How to avoid stuck fermentation in years with high temperatures and high water scarcity or in cool and rainy years
Download the full article: Analyses of yeast assimilable nitrogen (YAN) and gluconic acid for optimum management of alcoholic fermentation
As is known, due to global warming, we are witnessing increasingly adverse and difficult weather conditions. The rise in average temperatures is in fact causing an increase in the frequency of hot and dry vintages alternating with rainy and cool years.
How do you avoid stuck fermentation in years with high temperatures and high water scarcity?
In years characterised by high temperatures and marked water shortage the vine will use nitrogen, almost exclusively, for its metabolism. The must produced from grapes under these conditions will suffer from a yeast assimilable nitrogen deficiency leading to fermentative difficulties which can irreversibly undermine the organoleptic characteristics of the “future wine”.
YAN analysis is therefore a fundamental tool for better management of the alcoholic fermentation, allowing for prudent planning of yeast nutrition and thus avoiding dangerous stucks fermentation.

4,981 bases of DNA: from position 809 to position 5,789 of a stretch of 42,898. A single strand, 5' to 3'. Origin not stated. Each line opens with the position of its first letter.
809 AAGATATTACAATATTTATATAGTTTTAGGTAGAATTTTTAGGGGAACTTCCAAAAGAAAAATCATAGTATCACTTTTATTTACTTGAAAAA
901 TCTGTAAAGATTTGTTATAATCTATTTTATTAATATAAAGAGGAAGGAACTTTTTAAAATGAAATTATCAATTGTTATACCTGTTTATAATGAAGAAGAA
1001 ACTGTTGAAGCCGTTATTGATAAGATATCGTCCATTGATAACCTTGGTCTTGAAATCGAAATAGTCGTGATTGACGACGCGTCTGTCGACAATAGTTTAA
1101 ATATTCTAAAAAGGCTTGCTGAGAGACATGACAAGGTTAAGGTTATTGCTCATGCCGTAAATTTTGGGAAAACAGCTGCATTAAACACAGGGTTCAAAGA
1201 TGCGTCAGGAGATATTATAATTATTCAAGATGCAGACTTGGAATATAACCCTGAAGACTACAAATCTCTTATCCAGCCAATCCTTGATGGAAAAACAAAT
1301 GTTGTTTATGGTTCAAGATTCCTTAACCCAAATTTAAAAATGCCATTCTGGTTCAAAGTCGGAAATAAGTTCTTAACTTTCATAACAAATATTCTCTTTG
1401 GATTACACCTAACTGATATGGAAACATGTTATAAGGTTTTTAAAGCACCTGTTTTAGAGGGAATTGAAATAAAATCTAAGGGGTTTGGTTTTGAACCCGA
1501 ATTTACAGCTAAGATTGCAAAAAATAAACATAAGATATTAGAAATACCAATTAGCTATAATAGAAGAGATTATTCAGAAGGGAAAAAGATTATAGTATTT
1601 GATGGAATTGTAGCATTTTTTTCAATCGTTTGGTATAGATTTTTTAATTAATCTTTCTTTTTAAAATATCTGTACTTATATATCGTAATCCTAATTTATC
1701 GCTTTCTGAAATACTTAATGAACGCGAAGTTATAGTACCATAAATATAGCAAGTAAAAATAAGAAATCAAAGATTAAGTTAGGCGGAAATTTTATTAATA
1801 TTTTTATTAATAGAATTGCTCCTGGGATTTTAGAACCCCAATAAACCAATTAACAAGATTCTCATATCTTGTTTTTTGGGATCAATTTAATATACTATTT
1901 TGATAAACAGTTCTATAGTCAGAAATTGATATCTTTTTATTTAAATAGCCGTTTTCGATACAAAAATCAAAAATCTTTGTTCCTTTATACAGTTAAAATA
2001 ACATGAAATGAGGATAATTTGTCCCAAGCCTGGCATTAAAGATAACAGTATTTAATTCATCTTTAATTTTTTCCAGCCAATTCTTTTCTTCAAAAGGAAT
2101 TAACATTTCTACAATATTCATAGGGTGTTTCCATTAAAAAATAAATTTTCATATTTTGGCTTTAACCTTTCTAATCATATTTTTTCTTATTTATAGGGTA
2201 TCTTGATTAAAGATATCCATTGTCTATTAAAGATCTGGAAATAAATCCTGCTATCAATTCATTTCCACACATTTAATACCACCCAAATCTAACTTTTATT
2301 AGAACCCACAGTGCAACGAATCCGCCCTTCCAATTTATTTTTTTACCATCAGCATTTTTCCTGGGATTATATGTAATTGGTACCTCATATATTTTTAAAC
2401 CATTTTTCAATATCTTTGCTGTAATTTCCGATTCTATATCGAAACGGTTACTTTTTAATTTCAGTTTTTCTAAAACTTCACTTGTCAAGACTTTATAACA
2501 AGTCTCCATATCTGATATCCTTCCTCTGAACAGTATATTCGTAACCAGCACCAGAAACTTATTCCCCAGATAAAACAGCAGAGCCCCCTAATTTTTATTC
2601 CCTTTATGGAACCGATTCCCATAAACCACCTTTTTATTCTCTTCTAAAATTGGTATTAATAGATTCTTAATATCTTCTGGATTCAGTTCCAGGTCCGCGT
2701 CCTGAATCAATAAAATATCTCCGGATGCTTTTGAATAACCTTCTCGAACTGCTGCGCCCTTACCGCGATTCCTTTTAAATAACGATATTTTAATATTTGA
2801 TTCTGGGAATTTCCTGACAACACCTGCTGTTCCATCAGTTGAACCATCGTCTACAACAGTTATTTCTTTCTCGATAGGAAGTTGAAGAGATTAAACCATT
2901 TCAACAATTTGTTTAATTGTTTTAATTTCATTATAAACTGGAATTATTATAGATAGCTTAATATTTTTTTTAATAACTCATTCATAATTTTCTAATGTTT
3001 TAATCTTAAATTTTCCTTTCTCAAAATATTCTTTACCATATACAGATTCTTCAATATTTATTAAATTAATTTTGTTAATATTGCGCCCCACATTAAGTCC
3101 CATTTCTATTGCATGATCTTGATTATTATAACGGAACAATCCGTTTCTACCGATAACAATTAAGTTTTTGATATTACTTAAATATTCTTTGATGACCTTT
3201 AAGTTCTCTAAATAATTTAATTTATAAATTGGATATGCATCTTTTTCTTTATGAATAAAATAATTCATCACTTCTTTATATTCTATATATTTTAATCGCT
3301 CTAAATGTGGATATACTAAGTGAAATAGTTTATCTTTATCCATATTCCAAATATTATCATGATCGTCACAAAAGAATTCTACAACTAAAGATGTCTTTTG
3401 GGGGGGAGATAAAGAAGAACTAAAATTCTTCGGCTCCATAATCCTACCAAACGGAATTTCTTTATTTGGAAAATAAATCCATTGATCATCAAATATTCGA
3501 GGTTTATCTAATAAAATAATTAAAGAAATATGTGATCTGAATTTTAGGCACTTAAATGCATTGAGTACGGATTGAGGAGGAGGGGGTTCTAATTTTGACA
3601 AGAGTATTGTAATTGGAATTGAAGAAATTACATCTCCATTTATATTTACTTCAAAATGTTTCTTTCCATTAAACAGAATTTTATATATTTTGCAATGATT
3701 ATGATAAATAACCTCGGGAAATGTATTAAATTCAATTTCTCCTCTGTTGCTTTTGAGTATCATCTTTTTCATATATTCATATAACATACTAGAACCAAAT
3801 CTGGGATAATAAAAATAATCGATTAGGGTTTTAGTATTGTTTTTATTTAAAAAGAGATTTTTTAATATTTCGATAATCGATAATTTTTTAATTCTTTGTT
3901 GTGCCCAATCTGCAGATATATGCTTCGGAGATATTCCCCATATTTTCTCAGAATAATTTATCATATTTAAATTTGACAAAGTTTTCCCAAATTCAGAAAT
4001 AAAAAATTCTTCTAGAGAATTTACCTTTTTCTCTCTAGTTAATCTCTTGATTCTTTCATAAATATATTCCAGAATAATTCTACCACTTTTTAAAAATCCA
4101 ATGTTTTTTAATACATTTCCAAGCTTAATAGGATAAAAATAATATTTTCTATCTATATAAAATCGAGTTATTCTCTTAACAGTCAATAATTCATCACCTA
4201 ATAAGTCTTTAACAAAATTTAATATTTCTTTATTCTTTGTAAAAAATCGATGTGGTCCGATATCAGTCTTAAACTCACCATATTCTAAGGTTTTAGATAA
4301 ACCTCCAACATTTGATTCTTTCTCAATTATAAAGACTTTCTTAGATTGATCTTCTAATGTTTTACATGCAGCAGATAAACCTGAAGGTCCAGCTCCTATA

How do you manage alcoholic fermentation in cool and rainy years?
In fresh and rainy years the appearance of grey mould is one of the main problems of the winegrower. This problem obviously has serious repercussions from an oenological perspective.
Grapes affected by grey mould can, in fact, present high concentrations of gluconic acid derived from the oxidation of glucose by mycelium.
This situation leads to deterioration of the health status of the must, in addition to difficulty in protecting against oxidation due to the high combined effect of gluconic acid with SO2. An additional effect of grey mould is the depletion of nutrient resources for yeasts.
This will result in a decrease in YAN in the must that will inevitably lead to fermentative problems.
Chemical analysis to better manage alcoholic fermentation and avoid stuck fermentation
In difficult climatic conditions, in addition to the usual analysis of sugar, total acidity, pH and acetic acid, yeast assimilable nitrogen and gluconic acid are the fundamental parameters available to the oenologist to better manage the fermentative process, an essential starting point to avoid stuck fermentation and to obtain a quality wine.
What are yeast assimilable nitrogen and gluconic acid? How can these analyses affect alcoholic fermentation?
For further information on these important themes you can download the article: VINIFICATION IN THE ERA OF GLOBAL WARMING